ALLEGED TEEN AGED DRUGGIE FACES MORE TIME THAN MURDERER
In the same week and the same state, however, a man got 20 years for the strangulation of a woman, which suggests that Maine considers the use of cocaine 50% more repugnant than murdering someone.
Times Record - A Freeport woman was arrested in Westbrook on Sunday afternoon and charge with aggravated trafficking of scheduled drugs, a Class A felony that carries a potential sentence of 30 years in jail.
Abigail Autumn Shipley-Rega, 18, of 6 Stagecoach Road in Freeport, was arrested with 18-year-old Christopher Grover of 93 Woodford St., Portland, during a traffic stop just before 3:30 p.m., according to a release from Westbrook Police Sgt. Thomas Roche.
Police searched the vehicle, which Grover was driving, per order of his bail conditions from two prior arrests, During the search, officers allegedly discovered 63 grams of crack cocaine with a street value of $6,300.
"Also found in the vehicle and on the occupants was $1,220 in cash and various drug paraphernalia items associated with the sale of drugs," the release states.
Grover was charged with aggravated trafficking of scheduled drugs, possession of drugs and violation of bail conditions. . .
63 grams would keep a typical coke addict going for about two weeks. There are 298 million grams of cocaine consumed in the U.S. each year.
WGME - 62-year-old Roger Bernier of New Hampshire was sentenced Tuesday to 20 years in prison for the 1986 strangulation of Mary Kelley in Portland. Bernier pleaded guilty to manslaughter in October in the death of Kelley, whose body was found in the bathtub of her downtown Portland apartment.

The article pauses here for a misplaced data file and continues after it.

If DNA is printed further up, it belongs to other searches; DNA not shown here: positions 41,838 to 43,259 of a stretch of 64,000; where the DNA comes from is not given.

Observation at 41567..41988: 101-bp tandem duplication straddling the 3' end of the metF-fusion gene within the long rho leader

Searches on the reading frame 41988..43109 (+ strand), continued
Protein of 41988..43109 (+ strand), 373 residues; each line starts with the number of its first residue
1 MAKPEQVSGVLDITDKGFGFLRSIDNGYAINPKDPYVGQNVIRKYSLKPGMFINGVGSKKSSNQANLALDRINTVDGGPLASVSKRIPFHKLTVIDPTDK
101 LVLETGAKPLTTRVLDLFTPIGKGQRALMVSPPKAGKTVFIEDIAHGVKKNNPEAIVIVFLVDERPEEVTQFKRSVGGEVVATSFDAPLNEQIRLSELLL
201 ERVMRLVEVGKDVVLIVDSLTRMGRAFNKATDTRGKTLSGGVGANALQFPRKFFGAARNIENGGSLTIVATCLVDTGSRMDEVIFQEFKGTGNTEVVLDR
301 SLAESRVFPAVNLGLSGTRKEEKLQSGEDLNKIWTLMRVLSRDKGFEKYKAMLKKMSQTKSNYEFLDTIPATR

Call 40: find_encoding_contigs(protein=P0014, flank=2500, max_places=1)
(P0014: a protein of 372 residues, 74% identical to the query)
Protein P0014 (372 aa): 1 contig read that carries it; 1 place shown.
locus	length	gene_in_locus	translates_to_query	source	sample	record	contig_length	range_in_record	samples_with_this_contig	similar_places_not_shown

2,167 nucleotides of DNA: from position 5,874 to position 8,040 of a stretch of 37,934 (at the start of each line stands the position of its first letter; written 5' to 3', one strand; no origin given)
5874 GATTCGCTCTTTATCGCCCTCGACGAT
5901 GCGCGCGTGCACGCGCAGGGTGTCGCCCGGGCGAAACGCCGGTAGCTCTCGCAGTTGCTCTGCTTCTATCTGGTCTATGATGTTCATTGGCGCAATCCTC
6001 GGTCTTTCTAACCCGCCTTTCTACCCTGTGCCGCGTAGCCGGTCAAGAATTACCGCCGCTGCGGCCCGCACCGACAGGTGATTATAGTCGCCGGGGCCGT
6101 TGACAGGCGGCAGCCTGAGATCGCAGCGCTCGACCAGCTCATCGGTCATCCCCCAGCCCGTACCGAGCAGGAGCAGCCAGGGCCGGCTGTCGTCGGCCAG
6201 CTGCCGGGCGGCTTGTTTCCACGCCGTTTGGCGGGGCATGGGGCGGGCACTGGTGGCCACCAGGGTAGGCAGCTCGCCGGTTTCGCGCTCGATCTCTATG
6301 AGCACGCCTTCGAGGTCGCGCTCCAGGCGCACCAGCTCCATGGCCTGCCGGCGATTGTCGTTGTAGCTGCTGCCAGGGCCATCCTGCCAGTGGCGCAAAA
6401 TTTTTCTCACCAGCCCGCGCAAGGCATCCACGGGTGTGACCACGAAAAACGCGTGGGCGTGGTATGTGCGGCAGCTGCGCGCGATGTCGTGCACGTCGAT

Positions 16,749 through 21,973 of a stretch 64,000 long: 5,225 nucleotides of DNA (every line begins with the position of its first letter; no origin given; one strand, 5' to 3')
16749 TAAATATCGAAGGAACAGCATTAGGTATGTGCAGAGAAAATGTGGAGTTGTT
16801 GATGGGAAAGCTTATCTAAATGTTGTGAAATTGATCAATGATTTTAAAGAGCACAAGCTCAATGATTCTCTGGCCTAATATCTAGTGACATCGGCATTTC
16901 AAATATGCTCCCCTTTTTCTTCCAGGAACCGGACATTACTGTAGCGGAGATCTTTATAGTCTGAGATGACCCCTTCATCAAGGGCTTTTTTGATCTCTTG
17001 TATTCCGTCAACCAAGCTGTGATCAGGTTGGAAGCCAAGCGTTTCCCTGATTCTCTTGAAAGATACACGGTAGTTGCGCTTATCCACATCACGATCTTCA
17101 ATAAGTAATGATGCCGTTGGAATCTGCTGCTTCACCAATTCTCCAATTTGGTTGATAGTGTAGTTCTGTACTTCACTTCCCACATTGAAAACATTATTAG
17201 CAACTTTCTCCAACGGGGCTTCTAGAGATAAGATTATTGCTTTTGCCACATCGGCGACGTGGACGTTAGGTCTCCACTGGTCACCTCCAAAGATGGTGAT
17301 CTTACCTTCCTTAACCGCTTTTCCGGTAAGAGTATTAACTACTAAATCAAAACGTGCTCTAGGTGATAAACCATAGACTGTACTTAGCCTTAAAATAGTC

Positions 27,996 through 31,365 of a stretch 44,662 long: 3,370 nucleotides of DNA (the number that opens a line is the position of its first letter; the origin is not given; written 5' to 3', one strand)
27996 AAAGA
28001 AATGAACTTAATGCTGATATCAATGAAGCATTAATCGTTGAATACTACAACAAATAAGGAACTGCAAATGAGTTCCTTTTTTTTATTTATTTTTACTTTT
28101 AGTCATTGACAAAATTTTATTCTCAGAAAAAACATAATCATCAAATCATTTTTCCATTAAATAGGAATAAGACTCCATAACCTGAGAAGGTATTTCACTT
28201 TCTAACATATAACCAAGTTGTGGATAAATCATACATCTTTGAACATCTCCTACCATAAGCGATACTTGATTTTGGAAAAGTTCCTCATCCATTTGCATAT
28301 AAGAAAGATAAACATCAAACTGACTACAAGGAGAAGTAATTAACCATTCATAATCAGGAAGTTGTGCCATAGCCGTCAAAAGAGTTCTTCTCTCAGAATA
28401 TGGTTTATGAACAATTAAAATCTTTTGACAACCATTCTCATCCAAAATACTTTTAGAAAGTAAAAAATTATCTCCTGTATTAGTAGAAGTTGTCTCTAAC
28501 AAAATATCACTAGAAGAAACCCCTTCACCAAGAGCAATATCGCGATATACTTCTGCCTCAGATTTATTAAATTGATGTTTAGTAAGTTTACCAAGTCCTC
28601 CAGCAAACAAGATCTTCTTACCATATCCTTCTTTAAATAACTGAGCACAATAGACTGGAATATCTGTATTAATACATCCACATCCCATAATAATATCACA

Wikipedia - By the turn of the twentieth century, the addictive properties of cocaine had become clear, and the problem of cocaine abuse began to capture public attention in the United States. The dangers of cocaine abuse became part of a moral panic that was tied to the dominant racial and social anxieties of the day. In 1903, the American Journal of Pharmacy stressed that most cocaine abusers were "bohemians, gamblers, high- and low-class prostitutes, night porters, bell boys, burglars, racketeers, pimps, and casual laborers."
In 1914, Dr. Christopher Koch of Pennsylvania's State Pharmacy Board made the racial innuendo explicit, testifying that, "Most of the attacks upon the white women of the South are the direct result of a cocaine-crazed Negro brain." Mass media manufactured an epidemic of cocaine use among African Americans in the Southern United States to play upon racial prejudices of the era, though there is little evidence that such an epidemic actually took place.
In the same year, the Harrison Narcotics Tax Act outlawed the sale and distribution of cocaine in the United States. This law incorrectly referred to cocaine as a narcotic, and the misclassification passed into popular culture. Cocaine is a stimulant, not a narcotic. . .
Cocaine was not considered a controlled substance until 1970, when the United States listed it as such in the Controlled Substances Act. Until that point, the use of cocaine was open and rarely prosecuted in the US . . .
In many countries, cocaine is a popular recreational drug. . . . Cocaine use is prevalent across all socioeconomic strata, including age, demographics, economic, social, political, religious, and livelihood.
The estimated U.S. cocaine market exceeded $70 billion in street value for the year 2005, exceeding revenues by corporations such as Starbucks. . .
In 1995 the World Health Organization and the United Nations Interregional Crime and Justice Research Institute announced in a press release the publication of the results of the largest global study on cocaine use ever undertaken. However, a decision in the World Health Assembly banned the publication of the study. In the sixth meeting of the B committee the US representative threatened that "If WHO activities relating to drugs failed to reinforce proven drug control approaches, funds for the relevant programs should be curtailed". . . .